Just three months after opening off-Broadway, Mart Crowley's The Boys in the Band came to Broadway, opening on Easter Sunday. It offered an unvarnished glimpse of eight homosexuals at a birthday party and was the first play to openly portray the lives of gay men. It ran for three years and was made into a movie in 1970.
I saw the movie in January 1981 when it was showing at the Eighth St. Playhouse in the Village. I found it depressing and dripping in cloying stereotypes. The part I enjoyed the most was the opening where Cole Porter's Anything Goes plays over the opening credits.
The recent documentary Making the Boys tells the story behind the creation of the play. It may also be of interest to fans of Natalie Wood, who is mentioned repeatedly since she was a dear friend of Crowley's (who is now 77, pictured far left). It was directed by Crayton Robey (near left), who also directed the documentary When Ocean Meets Sky, which tells the story of Fire Island Pines.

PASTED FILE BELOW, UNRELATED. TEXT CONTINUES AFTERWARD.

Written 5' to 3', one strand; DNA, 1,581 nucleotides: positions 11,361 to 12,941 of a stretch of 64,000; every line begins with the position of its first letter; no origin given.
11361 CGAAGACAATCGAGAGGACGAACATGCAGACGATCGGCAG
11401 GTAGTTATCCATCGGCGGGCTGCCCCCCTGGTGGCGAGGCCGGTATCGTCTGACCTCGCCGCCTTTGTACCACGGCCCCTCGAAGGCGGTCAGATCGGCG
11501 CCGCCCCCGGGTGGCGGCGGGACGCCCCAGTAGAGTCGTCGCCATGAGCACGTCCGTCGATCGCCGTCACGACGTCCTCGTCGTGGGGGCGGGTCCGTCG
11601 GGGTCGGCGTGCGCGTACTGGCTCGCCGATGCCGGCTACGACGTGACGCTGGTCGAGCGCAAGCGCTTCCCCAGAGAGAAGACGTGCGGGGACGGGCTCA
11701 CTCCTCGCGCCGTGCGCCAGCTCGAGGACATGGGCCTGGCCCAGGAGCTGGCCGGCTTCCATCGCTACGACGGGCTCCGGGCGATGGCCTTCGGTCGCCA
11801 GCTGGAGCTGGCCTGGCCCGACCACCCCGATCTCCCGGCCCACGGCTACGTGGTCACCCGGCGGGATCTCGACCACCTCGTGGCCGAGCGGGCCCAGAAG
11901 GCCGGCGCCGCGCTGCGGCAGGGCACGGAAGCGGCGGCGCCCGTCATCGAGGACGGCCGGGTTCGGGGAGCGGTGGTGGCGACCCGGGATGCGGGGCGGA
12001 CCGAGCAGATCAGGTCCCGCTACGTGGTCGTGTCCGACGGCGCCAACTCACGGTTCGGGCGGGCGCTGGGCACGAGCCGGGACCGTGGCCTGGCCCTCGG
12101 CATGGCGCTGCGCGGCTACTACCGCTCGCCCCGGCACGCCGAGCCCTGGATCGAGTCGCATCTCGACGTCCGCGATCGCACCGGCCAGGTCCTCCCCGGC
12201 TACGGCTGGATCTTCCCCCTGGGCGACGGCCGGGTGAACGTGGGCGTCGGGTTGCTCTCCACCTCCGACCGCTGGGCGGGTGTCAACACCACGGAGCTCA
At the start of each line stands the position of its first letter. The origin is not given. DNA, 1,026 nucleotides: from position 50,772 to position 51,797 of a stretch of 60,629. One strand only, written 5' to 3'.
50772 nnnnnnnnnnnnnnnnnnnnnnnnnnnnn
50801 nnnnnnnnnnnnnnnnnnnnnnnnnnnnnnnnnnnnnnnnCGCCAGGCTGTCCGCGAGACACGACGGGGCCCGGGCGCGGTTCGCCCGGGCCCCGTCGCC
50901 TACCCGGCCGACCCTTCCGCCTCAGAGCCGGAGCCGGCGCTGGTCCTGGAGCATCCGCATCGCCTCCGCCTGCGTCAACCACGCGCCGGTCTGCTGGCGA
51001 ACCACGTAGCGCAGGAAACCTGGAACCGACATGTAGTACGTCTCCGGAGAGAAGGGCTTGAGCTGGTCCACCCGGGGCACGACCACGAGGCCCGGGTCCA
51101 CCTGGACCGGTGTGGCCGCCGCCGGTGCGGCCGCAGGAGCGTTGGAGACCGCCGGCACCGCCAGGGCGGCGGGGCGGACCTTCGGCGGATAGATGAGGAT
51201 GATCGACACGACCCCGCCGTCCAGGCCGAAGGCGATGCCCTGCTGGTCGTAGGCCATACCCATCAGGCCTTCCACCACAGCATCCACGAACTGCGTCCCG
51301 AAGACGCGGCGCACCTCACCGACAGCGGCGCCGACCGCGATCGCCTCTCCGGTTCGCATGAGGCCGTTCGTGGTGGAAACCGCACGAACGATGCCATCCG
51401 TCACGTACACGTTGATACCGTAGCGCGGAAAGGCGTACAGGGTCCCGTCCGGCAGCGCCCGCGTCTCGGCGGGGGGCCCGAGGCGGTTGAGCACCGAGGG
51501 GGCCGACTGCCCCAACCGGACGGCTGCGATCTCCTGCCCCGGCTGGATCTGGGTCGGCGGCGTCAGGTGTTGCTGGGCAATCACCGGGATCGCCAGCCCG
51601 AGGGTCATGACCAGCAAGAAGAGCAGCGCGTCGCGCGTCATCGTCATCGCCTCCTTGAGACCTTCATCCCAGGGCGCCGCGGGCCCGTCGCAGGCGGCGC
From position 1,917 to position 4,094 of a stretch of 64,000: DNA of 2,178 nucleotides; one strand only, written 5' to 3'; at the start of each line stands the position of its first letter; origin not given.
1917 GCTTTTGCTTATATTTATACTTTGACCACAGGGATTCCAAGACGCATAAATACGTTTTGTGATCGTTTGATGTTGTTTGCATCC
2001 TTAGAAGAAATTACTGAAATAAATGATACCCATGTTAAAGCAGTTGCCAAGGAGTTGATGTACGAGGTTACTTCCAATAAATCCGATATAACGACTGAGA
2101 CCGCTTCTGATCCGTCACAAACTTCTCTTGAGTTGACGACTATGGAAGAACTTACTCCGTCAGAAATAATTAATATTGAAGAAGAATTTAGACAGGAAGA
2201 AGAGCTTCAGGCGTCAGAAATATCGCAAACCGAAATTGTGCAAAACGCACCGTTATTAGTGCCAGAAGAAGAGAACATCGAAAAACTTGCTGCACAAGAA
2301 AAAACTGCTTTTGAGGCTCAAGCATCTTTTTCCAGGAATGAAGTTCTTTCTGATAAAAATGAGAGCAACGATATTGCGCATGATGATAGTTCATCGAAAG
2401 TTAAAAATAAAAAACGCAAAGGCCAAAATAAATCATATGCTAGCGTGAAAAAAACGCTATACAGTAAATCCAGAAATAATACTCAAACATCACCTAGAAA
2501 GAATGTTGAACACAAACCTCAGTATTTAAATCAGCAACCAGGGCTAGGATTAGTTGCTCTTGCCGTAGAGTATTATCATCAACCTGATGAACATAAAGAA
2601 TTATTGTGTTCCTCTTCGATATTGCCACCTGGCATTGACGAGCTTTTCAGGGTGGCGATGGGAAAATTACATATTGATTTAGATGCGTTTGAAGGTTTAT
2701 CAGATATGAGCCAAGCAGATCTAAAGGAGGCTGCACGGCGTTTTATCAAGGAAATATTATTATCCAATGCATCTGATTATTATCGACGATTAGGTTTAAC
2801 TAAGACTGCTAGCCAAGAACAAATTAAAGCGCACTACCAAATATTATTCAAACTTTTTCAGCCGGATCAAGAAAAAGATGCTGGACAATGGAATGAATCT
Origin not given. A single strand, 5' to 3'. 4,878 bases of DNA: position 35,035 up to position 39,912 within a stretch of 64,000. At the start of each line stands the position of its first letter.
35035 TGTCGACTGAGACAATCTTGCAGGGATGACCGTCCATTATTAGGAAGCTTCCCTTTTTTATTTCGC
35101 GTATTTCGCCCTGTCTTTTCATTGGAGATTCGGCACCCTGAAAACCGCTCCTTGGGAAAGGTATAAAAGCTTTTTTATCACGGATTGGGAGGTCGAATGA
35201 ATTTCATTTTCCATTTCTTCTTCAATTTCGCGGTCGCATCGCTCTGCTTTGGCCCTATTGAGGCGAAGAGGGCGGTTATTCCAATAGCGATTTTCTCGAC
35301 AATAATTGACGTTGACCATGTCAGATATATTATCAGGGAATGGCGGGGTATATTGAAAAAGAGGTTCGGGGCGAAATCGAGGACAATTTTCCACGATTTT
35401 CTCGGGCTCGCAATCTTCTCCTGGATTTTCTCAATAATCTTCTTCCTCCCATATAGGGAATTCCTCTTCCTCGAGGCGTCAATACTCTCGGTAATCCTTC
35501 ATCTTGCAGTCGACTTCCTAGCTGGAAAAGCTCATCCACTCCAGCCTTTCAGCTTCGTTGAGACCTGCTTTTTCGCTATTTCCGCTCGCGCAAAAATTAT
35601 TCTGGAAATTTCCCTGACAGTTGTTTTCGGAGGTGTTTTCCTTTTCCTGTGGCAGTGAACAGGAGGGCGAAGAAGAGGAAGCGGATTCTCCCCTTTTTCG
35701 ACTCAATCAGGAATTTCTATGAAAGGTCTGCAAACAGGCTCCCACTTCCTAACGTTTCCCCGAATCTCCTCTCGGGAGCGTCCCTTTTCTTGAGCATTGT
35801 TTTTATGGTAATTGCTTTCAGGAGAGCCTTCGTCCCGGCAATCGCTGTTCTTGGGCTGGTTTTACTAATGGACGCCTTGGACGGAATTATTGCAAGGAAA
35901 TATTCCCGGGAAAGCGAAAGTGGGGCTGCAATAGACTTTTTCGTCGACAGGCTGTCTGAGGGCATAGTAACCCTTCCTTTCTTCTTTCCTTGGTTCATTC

Unfortunately, like most documentaries that delve into gay history, Making the Boys played in just a few theaters nationwide. In New York it played at Quad Cinema last year for only two weeks in March. (Luckily, I saw it the last night it was there). It's a sad commentary on the lack of interest in our history. However, it did play at the Tribeca Film Festival and at a number of gay film festivals. Perhaps it will get picked up by Logo (as When Ocean Meets Sky was).
An excellent discussion about the play and movie can be found at CinemaQueer.com .